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Pilots, Air Canada book dates to negotiate wage re-opener

Old 05-30-2006, 03:07 PM
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Default Pilots, Air Canada book dates to negotiate wage re-opener

ACPA issues a press release May 29th:

Company's financial health a positive sign, say pilots.

TORONTO, May 29 /CNW/ - Pilots who fly for Air Canada will meet with the company starting June 5 to negotiate wage improvements that will reverse concessions imposed during bankruptcy proceedings in 2003 and 2004.

"Our members have made tremendous sacrifices to transition Air Canada into a long-term, sustainable company," says Capt. Serge Beaulieu, spokesperson for the Air Canada Pilots Association (ACPA). "Now that Air Canada is profitable again, we are looking forward to getting our wage levels back to normal."

As part of the concessions package negotiated during the Companies Creditors Arrangement Act (CCAA) process, Air Canada must re-open negotiations on wages and pension terms with the pilots effective June 2. Beaulieu says ACE Aviation Holdings, Inc., Air Canada's parent company, has posted excellent financial results over the past year, recording $400-million in operating profits. In the first quarter of 2006, ACE posted a net profit of $118-million in what is typically the airline's weakest quarter.

In addition, he says, executive compensation is has exceeded pre-CCAA levels and shareholders have received returns on their investments. "These are the kinds of things that happen in a company that is on secure financial footing," he says. "The company can now afford to share this success with the people who have helped achieve it.

"The company has an opportunity to acknowledge the hundreds of millions in savings pilots gave to help it through the hard times. Bankruptcy was a painful process but we are once again profitable."

Air Canada emerged from bankruptcy protection in Sept. 2004.

ACPA is the largest professional pilot group in Canada, representing 3100 pilots who operate Air Canada's mainline fleet.


* In accordance with the agreement reached with Air Canada while the company was under bankruptcy protection, a wage and pension re-opener will be triggered this summer for all of Air Canada's mainline unions. For mainline pilots, the re-opener is effective June 2.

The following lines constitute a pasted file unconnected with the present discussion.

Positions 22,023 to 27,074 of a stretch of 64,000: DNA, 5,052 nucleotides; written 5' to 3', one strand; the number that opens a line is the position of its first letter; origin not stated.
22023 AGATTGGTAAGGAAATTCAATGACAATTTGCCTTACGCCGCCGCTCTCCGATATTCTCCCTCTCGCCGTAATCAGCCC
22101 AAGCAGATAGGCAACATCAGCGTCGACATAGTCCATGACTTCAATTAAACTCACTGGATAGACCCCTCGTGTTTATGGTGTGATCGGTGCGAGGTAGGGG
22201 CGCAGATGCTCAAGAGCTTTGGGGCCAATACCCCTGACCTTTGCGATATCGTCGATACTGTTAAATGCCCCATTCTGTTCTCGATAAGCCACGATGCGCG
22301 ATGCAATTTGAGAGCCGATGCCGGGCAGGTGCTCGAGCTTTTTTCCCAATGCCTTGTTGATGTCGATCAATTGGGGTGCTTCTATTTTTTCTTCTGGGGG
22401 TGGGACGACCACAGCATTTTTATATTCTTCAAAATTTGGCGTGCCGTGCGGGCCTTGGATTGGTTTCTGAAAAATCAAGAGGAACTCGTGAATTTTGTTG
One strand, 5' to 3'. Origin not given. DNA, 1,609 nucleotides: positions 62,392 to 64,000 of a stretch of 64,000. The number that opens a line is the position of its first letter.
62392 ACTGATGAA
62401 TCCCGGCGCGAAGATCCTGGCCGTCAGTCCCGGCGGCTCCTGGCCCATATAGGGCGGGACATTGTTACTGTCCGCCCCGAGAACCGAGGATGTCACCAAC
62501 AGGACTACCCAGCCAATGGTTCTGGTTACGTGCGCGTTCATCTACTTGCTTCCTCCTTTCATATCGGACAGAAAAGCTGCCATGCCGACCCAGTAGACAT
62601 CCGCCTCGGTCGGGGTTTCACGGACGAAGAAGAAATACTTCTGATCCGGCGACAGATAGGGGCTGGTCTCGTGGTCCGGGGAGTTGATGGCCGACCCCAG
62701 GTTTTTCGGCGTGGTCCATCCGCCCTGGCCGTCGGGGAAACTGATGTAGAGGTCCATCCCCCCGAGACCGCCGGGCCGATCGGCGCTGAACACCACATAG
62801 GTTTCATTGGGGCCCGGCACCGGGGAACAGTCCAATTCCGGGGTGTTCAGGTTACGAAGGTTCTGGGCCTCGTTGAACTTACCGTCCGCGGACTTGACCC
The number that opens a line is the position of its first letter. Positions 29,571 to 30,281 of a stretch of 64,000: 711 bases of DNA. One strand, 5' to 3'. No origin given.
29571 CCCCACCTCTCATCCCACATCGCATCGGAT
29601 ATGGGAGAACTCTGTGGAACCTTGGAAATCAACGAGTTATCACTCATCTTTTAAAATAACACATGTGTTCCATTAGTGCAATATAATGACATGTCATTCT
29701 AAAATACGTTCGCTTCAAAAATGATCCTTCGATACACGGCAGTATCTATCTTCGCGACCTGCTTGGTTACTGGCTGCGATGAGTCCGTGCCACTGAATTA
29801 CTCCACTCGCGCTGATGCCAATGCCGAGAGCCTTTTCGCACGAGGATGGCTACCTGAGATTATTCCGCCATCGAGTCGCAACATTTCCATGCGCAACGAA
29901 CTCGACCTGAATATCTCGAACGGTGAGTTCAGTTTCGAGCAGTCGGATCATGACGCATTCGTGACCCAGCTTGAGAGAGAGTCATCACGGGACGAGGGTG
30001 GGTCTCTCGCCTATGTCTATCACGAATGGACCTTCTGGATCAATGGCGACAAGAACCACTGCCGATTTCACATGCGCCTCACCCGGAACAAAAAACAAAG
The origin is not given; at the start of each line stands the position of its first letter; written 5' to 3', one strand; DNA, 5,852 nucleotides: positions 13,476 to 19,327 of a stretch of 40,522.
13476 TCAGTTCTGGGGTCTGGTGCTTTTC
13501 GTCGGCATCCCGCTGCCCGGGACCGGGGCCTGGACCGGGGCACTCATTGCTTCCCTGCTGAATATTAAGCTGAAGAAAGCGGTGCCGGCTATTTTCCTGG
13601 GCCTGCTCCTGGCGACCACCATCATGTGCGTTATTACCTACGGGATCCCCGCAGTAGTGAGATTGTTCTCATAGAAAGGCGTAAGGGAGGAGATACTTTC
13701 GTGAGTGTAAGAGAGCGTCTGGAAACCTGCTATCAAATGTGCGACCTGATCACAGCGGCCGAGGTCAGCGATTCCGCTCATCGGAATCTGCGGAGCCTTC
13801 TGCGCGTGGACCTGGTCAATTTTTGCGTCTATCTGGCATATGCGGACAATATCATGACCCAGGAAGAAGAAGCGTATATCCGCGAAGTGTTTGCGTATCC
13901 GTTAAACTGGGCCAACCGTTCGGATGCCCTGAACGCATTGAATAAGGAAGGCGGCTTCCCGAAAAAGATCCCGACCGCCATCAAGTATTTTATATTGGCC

* Wages renegotiated through the Re-Opener will extend to the expiration of the current collective agreement for mainline pilots, which is July 2009.
* Pilots took a 30 per cent pay-rate cut on the Embraer aircraft, 20 per cent on A320 aircraft, and a 15 per cent on all other aircraft.
* By comparison, Robert Milton took a 13.5 per cent salary reduction from 2002-2005. During the same period, Milton's annual compensation grew by 72 per cent, and nearly doubled (+93 per cent) from 2004 to 2005.
* Work rule changes resulted in 317 lost positions, further pay cuts, layoffs, and demotions. For example, a First Officer who was demoted from the A340 to the A320 would have seen a wage reduction of 33 per cent.
* 171 pilots were laid-off, 75 accepted leaves of absence and 111 accepted early retirement as part of the concession bargaining during the CCAA process for a total of 357 pilot positions. All laid-off pilots have since been recalled and Air Canada has plans to hire over 500 new pilots in the next two years due to growth, retirements and the improved financial position of the airline.
* Pension benefit terms also fit within the scope of the Re-Opener.


* $1.1-billion - Dollar value of monetary concessions imposed upon all of Air Canada's employees
* $288.2 million - Dollar value of pilot group concessions acknowledged by the bankruptcy monitor $249.7-million - Round 1 of concessions in 2003 - $38.5-million - Round 2 of concessions in 2004
* $500-million - Total dollar value of all concessions imposed upon Air Canada pilots by through the CCAA process, including those not acknowledged (or "valued") by the bankruptcy monitor, i.e. reduction of 30 per cent for Embraer pilots.
* 9 % - Percentage of all mainline employees who are pilots
* 22 % - Percentage of Air Canada's wage expenses paid to pilots
* 27 % - Percentage of all mainline concessions accepted by Air Canada's pilots through CCAA
* $118-million - Profit posted by ACE Aviation Holdings in Q1 of 2006
* $400-million - Air Canada's operating profit over the last four quarters
* $266-million - Payout made to ACE shareholders in the form of Aeroplan Income Trust Units
* $54.8-million - Profit share paid out equally to all ACE employees